Canada’s telecom companies are on a public relations rampage of late, with Bell, Rogers and Telus presenting a united front across national media in trying to convince the federal government to abandon its plan to bring U.S. wireless giant Verizon into the market. One of the blitz’s big talking points is how much the companies are investing in Canada, both in wireless and other services. Telus, for one, says it has invested $100 billion since 2000, and that the industry as a whole has spent $420 billion. Of course, as a company spokesman confirmed, that figure includes the cost of labour and supplies, meaning that every-day expenses such as paperclips and envelopes are being counted.
If the companies really were spending that kind of money in meaningful ways, Canadians would literally be hemorrhaging bandwidth everywhere they turned. South Korea who?
The latest Communications Outlook from the Organization for Economic Co-operation and Development points out just how overcooked the claims are. While the report certainly does show that Canadian companies companies are investing a decent amount in actual telecommunications – they collectively spent the fourth most among member countries in 2011 – it seems like Canadians should have more to show for it, especially on the wired broadband side, which is where most that spending has happened.
The Outlook compares download speed tests (in megabits per second) from three different sources – Akamai, M-Labs and Ookla – and Canada doesn’t fare well in any of them:
Part of the problem is likely Canada’s woeful position in next-generation fiber infrastructure. Here are the percentages of OECD broadband subscribers who are on such ultra-fast connections. The correlations with the speed tests above are glaringly obvious:
How can the relatively high spending be reconciled with low speeds and pathetic fiber uptake? Simple: pricing. It may be that Canadian telecom companies have indeed rolled out fiber, but the fact is, nobody is using it. With the highest-speed services costing hundreds of dollars (Rogers’ 250-megabit service costs a whopping $225 a month), that’s hardly a surprise.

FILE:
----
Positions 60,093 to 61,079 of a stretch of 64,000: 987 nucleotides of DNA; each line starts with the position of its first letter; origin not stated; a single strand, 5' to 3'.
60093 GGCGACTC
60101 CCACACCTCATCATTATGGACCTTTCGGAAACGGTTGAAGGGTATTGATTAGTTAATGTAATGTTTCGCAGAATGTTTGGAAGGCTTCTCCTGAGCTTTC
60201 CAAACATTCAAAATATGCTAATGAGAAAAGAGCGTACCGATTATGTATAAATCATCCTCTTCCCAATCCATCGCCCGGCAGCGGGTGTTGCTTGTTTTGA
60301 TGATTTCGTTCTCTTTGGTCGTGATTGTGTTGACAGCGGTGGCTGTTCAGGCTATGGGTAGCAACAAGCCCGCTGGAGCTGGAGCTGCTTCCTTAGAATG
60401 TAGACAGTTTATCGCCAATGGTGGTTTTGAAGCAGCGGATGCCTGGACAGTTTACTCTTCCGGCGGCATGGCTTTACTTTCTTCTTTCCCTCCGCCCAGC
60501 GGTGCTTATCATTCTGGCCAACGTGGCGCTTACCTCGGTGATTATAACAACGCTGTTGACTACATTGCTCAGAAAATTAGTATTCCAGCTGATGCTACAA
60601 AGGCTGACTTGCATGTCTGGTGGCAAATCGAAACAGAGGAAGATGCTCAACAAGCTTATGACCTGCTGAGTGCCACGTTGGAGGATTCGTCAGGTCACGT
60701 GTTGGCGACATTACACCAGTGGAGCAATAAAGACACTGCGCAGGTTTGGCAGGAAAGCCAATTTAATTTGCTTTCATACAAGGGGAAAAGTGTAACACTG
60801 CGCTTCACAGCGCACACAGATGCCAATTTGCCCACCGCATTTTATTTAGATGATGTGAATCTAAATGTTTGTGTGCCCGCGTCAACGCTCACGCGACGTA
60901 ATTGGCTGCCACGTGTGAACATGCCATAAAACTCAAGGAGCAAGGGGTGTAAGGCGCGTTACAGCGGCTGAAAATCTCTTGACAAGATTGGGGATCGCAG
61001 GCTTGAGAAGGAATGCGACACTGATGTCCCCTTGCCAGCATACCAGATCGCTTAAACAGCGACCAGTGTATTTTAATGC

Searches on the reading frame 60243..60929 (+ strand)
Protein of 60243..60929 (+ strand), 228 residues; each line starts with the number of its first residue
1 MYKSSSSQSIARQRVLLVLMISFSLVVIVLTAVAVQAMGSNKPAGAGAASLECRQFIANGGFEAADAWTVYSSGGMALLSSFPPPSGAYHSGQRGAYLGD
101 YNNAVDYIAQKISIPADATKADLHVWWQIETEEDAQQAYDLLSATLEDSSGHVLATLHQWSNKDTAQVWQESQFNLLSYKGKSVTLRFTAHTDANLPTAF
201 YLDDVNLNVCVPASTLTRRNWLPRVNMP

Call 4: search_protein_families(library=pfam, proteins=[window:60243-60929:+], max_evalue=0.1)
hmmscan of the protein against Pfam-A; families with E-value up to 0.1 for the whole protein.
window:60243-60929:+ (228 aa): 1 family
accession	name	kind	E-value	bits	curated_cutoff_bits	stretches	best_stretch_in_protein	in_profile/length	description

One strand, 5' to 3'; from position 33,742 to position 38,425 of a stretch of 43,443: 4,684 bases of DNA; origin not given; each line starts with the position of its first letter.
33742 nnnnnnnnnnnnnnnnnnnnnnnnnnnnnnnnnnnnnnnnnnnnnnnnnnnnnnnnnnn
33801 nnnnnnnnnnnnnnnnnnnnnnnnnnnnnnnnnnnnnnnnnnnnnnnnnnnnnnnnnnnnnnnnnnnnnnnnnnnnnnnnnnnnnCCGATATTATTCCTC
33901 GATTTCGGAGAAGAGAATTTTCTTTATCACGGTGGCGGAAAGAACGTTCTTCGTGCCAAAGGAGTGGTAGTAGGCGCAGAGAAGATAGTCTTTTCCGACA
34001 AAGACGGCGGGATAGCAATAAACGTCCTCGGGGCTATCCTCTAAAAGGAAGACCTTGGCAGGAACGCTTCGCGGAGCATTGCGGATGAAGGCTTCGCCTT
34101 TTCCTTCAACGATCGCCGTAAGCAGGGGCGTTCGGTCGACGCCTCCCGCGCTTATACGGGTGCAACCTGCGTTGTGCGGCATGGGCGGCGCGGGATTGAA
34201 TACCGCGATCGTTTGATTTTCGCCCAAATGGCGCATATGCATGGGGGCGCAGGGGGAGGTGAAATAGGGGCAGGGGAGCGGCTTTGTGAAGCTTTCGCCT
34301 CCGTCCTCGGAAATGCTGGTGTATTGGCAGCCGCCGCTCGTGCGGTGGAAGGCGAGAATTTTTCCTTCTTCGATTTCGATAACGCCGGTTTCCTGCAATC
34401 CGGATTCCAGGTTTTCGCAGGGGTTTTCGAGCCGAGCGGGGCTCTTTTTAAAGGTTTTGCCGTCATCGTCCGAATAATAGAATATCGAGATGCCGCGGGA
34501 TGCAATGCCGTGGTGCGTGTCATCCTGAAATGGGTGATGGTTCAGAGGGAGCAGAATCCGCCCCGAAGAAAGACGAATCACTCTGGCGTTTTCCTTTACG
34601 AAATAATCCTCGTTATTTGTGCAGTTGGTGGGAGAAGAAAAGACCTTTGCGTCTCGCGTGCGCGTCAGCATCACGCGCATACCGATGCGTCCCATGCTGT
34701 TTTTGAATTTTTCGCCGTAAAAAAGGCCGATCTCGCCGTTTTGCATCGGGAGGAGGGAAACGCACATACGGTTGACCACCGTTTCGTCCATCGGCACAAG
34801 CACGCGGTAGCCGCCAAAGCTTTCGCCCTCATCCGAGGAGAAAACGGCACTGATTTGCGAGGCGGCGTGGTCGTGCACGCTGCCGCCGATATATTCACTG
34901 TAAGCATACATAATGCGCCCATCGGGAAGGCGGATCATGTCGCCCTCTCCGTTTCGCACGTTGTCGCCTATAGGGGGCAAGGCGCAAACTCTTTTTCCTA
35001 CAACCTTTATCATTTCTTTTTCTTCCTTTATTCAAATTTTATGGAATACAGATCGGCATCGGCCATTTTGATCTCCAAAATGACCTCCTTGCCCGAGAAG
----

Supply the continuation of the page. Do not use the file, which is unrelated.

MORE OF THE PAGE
Canada’s broadband networks are thus akin to North Korea’s Kijong-dong, or the Propaganda Village built on the border with South Korea – they sure look nice on the surface, but they don’t serve any functional purpose.
The chart below shows, once again, where Canada sits in terms of pricing both on wired and wireless services. The country is near the bottom of the OECD in almost every service level comparison:
As University of Ottawa professor Michael Geist points out, all of this is only set to get worse with the likes of Rogers promising more price hikes and declaring unlimited usage plans to be “short-sighted.”
There’s a practicality to all of this besides the hit to consumers’ wallets. Six years ago, Bell and Telus were caught flat-footed by the arrival of the iPhone, the device that kicked off the smartphone revolution. Their antiquated wireless networks couldn’t handle it, so they were forced to upgrade – hence all that investment they’re now waving around. The iPhone already took an extra year to arrive in Canada via Rogers, and it took even longer than that for proper competition to break out for it, happening only once Bell and Telus had their upgrades completed.
The wired broadband equivalent is coming, and soon, and just like the iPhone, it might give Canada a pass because of the woeful uptake of faster services. Unlike the iPhone, the avoidance could be longer than a year or two.
Take 4K television, the next evolution from plain old high-definition, as one example. Last month, Netflix executives told me there’s no real distribution method for such super HD programming, which is a void they’re looking to fill. They estimate it will take internet connections with a solid throughput of 15 Megabits per second to deliver. Glancing at the above speed results, it’s clear Canada won’t qualify for years to come.
4K video is just one possibility, but like the iPhone, no one is likely to see the next killer broadband application coming. When it does arrive, it’s either going to bypass Canada altogether or internet subscribers here are going to have to pay through the teeth to get it.
Verizon might actually help with this. Despite wanting a “level playing field” with the company, Bell, Rogers and Telus will still have huge advantages over the U.S. company, particularly with respect to their being able to offer bundles of services, including home internet and television. Verizon’s entry in wireless could actually result in the Big Three offering better deals on those other services.
The other solution to the wired broadband problem is pretty obvious: it’s time for the Canadian Radio-television and Telecommunications Commission to give small, independent internet service providers such as Teksavvy and Acanac better access to the big guys’ fiber networks. Lowering the regulated wholesale prices these companies pay to the likes of the Big Three would start to bring those ultra-fast services down in cost to the point where people might actually start moving into that Propaganda Village. And then, 4K video for everyone!